Occupy Oakland: Arrests may top 400; City Hall vandalized
Officials said Sunday that arrests from the Occupy Oakland protests the day before could reach 400 and vowed to seek restitution from those who vandalized City Hall.
Mayor Jean Quan said the city would seek monetary damages from protesters. In addition, the mayor said she would pursue “restorative justice” by asking that those deemed guilty be put to work picking up garbage and removing graffiti in East Oakland -- a crime-ridden pocket where Quan has singled out 100 blocks for concentrated resources
Quan condemned the local movement’s tactics as “a constant provocation of the police with a lot of violence toward them” and said the demonstrations were draining scarce resources from an already strapped city. Damage to the City Hall plaza alone has cost $2 million since October, she said, about as much as police overtime and mutual aid.
Police had their hands full dealing with protesters, some of whom smashed display cases, cut electrical wires and burned an American flag at City Hall.
Oakland has logged five homicides since Friday, added Oakland Police Department spokeswoman Johnna Watson. "If we have to take our law enforcement officers to pay attention to Occupy Oakland, then we are not serving the city residents who need us most," Watson said.
News reports said 200 calls for police service had not been promptly answered Saturday night while officers were engaged in a cat-and-mouse chase with demonstrators.
Saturday’s Occupy action was publicized by the group as a planned takeover of a vacant building that would be "repurposed" as a "social center, convergence center and headquarters of the Occupy Oakland movement." In an open letter to Quan on Wednesday, the group warned that if police attempted to thwart the takeover, "indefinite occupation" of Oakland's airport, port and City Hall could follow.
The takeover effort was unsuccessful.
Later in the night, marchers entered the downtown Oakland YMCA, where hundreds of arrests took place. The City Hall break-in occurred about the same time, officials said.
Throughout the action, some demonstrators threw bottles and other objects at officers. In a tactic that officials said they had not previously confronted, protesters also moved in on the police line carrying elaborate shields. One such shield, on display at City Hall on Sunday, was about 6 by 4 feet and built of corrugated metal on wood panels, complete with multiple handles. “Commune Move In” was painted on the front of the shield.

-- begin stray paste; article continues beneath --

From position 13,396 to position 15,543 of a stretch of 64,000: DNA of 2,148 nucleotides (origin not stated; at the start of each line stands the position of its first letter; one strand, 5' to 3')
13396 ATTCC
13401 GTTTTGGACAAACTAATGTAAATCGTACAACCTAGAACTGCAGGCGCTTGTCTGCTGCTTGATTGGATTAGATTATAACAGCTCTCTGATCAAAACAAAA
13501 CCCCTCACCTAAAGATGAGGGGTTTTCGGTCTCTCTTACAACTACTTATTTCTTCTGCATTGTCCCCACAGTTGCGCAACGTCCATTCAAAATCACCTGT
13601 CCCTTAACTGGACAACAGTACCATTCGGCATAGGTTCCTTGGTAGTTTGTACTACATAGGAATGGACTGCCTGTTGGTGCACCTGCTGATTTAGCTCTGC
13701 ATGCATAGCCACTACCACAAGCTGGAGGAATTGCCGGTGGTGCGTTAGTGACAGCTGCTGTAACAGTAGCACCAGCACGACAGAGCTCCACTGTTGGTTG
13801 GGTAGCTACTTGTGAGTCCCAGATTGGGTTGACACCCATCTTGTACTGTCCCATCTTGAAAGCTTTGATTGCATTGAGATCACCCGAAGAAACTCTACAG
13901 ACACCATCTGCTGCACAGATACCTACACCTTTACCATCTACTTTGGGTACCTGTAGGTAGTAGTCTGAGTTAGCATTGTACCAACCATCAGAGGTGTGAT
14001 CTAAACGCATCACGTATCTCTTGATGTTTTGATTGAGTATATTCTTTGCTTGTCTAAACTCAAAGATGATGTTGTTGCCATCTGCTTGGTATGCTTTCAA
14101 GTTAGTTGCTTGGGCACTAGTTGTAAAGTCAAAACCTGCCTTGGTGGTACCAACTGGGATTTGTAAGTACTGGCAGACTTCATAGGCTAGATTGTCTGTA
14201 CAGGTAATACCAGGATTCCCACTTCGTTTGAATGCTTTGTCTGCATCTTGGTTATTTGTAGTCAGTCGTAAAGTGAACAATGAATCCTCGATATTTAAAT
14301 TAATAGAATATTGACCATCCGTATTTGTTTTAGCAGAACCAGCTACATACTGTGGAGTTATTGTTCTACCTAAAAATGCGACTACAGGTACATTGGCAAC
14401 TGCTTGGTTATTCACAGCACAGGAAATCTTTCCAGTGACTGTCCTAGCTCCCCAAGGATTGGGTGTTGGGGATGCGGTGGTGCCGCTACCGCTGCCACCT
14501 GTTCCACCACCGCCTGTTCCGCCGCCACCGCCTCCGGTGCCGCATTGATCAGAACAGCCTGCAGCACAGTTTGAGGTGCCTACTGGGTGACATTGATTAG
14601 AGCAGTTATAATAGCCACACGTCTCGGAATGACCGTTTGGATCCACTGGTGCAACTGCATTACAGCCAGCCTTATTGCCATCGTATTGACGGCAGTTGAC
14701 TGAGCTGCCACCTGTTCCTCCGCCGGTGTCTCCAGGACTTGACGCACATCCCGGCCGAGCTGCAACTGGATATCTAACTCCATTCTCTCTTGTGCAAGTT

“The shields are becoming stronger, larger and more mobile,” Watson said. “We’re in a dangerous area for law enforcement.... We are being assaulted, and when we react to those assaults, we can’t penetrate shields like this.”
Occupy Oakland’s media committee issued a statement condemning the police actions, saying officers did not give demonstrators enough time to disperse before moving in to make mass arrests. Several journalists were detained along with protesters.
“Contrary to their own policy, the OPD gave no option of leaving or instruction on how to depart,” the group said in a news release. “These arrests are completely illegal, and this will probably result in another class action lawsuit against the OPD, who have already cost Oakland $58 million in lawsuits over the past 10 years.
“With all the problems in our city, should preventing activists from putting a vacant building to better use be their highest priority?” the group asked. “Was it worth the hundreds of thousands of dollars they spent?"
In a morning tour of the damaged City Hall, Quan pointed out that a room with a smashed door and toppled soda machine is used for classes for low-income, first-time homeowners.
City Council agendas and other trash littered the floor in the building’s grand lobby. Although some graffiti had already been removed, evidence of the previous night’s mayhem was visible in broken display cases. A student art exhibit had been damaged and wires severed in the building’s electrical box. Quan said video showed that the crowd gained entry after a man forced a crowbar between the front doors of the historic building and depressed the emergency release bar on the inside.
Near the door, a more than century-old architectural model of the regal structure was toppled in its case. Oakland’s City Hall was built after the1906 earthquake and “lovingly restored” after the 1989 Loma Prieta temblor.
“It’s really a symbol of how resilient Oakland is,” Quan said of the building. “And we’ll survive this too.”
--Lee Romney in Oakland
Photo: Protesters burn an American flag inside Oakland City Hall on Saturday. Credit: Beck Diefenbach / Associated Press